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Trees; are a prominent and captivating feature of any outdoor space. They naturally take center stage in the landscape. Beyond aesthetics, they provide shade and privacy. But as beautiful as they are, they fall into obscurity after the sun sets if not properly lit. With creative landscape lighting, you can transform a spooky tree into a feature to behold.

There are some techniques and fixtures for tree lighting. Two tree lighting techniques are the most common: Uplighting trees and downlighting. Of the two, uplighting is the most popular.

In the following sections, we look at how to effectively uplight a tree, whether it’s a Blue Spruce, a Japanese Maple, a Crepe myrtle, an Eastern Hemlock, or a Ponderosa Pine

Uplighting Trees: The Basics

Uplighting involves positioning light fixtures at the base of a tree with light directed upwards.

This way, light grazes the trunk to showcase the texture and color of the bark while highlighting the branching and foliage from below. The foliage takes on an interesting glow adding drama and making the tree a point of interest (a focal point). Some light is also reflected to the ground providing functional lighting for safe navigation.

Uplighters can be located on the front, the sides, behind the tree, or a combination of locations. It comes down to the effect you are going for, the viewing angles, the tree size, and the density of the foliage.

Selecting Uplighting fixtures

The fixture selection and quantity depend on the desired lighting effect, the tree’s size, your preferences, and your budget. Factors to consider include the beam angle, color temperature, and light intensity (brightness of the lights).

  • Lumen output (Light intensity): Select fixtures whose lumen output matches the tree size. For trees up to 14 feet tall, approximately 280 lumens should be sufficient. For trees between 14 and 30 feet tall, about 400 lumens. For trees over 45 feet tall, up to 1600 lumens.
  • Beam Angle: Light fixtures come in different beam angles and can be equipped with specialty lenses to shape the beam. Narrow and tall trees require focused spotlighting, while larger and wide trees, bushes, and shrubs benefit from wider beam spreads (wash lights). Spot or bullet lights (5°-20°) are more directional, ideal for accenting trees such as crepe myrtles, and palms and for reaching the top of tall trees. Floods, wide floods, and extra wide flood distributions (30° to 120°) are used for large areas and shrubs and for washing hedges from a short distance.
  • Color Temperature: Color or kelvin temperature is the hue or color of the light. Choose a color temperature that complements the tree’s color. For deciduous trees, we typically use a warmer 2700 Kelvin lamp that emits a yellowish light. But for evergreens, we opt for a cooler 3000 to 3500 K lamp with a white color light. Cooler lights on evergreen help accentuate the dark green hues of the pine needles. In the case of a Blue Spruce, we utilize a 4000 Kelvin lamp that brings out the blues and subtle silver tones.

Types of Uplighters

There are two primary types of luminaires: Well and Bullet lights.

  • Well-lights: These are installed flush into the ground. The lamp sits in a waterproof enclosure and often features a pan and tilt mechanism to focus the light on the plant. With durable construction, vehicles, and lawnmowers can even roll over them. They can, however, be covered with leaves in the fall and snow during winter. Well lights should not be located in plant beds as the plants grow over them obscuring the light. They are better off illuminating specimen plants in open gravel areas and lawns. And since they are affixed to the ground, they cannot be easily moved.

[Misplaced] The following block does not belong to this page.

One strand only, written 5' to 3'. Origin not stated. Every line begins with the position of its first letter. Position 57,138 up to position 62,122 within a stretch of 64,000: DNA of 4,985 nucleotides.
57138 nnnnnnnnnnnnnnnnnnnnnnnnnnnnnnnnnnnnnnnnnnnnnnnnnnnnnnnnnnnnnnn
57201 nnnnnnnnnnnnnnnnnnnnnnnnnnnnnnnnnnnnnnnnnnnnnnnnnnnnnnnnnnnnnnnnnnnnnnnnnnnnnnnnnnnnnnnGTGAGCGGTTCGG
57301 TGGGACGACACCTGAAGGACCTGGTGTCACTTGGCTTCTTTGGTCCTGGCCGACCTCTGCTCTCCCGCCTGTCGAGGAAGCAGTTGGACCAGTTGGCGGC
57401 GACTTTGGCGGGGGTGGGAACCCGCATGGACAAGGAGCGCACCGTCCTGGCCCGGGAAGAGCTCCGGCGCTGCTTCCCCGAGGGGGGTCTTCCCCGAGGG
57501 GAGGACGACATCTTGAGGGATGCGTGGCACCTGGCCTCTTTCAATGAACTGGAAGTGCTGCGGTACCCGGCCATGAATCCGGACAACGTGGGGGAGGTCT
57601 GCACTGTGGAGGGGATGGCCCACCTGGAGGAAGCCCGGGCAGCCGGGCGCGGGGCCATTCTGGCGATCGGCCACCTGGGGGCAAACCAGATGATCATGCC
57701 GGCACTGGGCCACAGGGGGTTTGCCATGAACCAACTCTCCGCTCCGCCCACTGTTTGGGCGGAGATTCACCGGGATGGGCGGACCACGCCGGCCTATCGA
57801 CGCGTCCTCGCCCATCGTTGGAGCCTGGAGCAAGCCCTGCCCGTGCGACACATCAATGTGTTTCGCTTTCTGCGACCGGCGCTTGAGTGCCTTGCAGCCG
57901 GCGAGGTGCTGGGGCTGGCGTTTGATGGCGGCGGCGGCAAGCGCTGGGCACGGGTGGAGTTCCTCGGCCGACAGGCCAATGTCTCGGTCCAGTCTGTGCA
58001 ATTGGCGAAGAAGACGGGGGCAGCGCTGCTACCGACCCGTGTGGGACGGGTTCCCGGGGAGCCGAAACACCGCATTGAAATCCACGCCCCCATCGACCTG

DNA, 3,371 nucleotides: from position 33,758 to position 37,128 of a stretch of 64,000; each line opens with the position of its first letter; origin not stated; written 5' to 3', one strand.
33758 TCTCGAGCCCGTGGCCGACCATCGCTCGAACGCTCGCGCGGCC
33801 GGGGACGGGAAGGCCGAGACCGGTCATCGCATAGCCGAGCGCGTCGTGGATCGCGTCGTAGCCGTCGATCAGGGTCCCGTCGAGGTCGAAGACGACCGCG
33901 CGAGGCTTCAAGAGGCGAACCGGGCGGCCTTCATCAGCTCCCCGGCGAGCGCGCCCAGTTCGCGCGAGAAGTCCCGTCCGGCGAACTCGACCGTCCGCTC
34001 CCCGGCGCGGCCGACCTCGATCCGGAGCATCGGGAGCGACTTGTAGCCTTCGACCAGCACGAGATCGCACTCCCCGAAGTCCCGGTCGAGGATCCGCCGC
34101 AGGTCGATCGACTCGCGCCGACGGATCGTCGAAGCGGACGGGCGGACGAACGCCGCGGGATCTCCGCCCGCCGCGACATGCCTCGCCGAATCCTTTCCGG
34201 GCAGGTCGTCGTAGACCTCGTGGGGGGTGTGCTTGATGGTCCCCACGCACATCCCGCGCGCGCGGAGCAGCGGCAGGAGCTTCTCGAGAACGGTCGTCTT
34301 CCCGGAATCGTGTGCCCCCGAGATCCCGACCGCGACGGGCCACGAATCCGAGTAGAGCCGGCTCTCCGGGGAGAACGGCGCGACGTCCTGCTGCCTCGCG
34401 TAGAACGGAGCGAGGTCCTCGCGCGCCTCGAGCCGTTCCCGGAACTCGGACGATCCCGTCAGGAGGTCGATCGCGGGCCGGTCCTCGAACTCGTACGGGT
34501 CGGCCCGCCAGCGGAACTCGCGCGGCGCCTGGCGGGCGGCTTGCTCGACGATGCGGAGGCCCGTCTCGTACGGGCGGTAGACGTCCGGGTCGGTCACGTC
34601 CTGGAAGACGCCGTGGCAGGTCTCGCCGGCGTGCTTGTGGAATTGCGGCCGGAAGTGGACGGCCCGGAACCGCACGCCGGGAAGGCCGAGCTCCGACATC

• Directional lights: These are surface-mounted fixtures that offer directional lighting. To minimize glare, we often add shrouds or glare shields to direction uplights. Stake-mounted lights are more flexible and maneuverable. They can be angled, repositioned, and refocused.

Recess the fixtures below grade (well lights) for trees branching close to or on the ground. Use stake-mounted fixtures when branches start higher off the ground and where the light must be focused on the tree top.

The luminaires should be able to withstand adverse weather and be protected against water and dust intrusion. IP68 rating is the highest protection rating

Fixture Placement & Installation

Before installation, assess the tree’s size, branching structure, canopy density, color, and texture.

Viewing Points

Consider the viewing angles, vantage points, or where the tree is viewed from. This determines the extent of lighting; whether to light the tree from one or multiple directions relative to the viewpoints, the number of fixtures, and glare shielding.

Aim to create a captivating backdrop and impressive view from the walkway, driveway, deck, or kitchen window.

Tree Shape & Size

In addition consider the size, shape, and form of the tree. For wide and generously shaped evergreens; Spruces or Canadian Hemlocks, you can achieve even illumination with 3 to 5 fixtures. A different approach is necessary for evergreens that tend to grow rather tall than wide. Typically, these trees only require one to 3 uplights with narrower beams that can reach the top of the tree.

  • Uplighting smaller trees: A single well-light or spotlight with a 30° beam spread positioned close to the tree trunk can provide effective illumination of the trunk, branches, and foliage. Opt for softer lighting for smaller, ornamental trees. However, if the tree has multiple viewpoints, use two accent lights.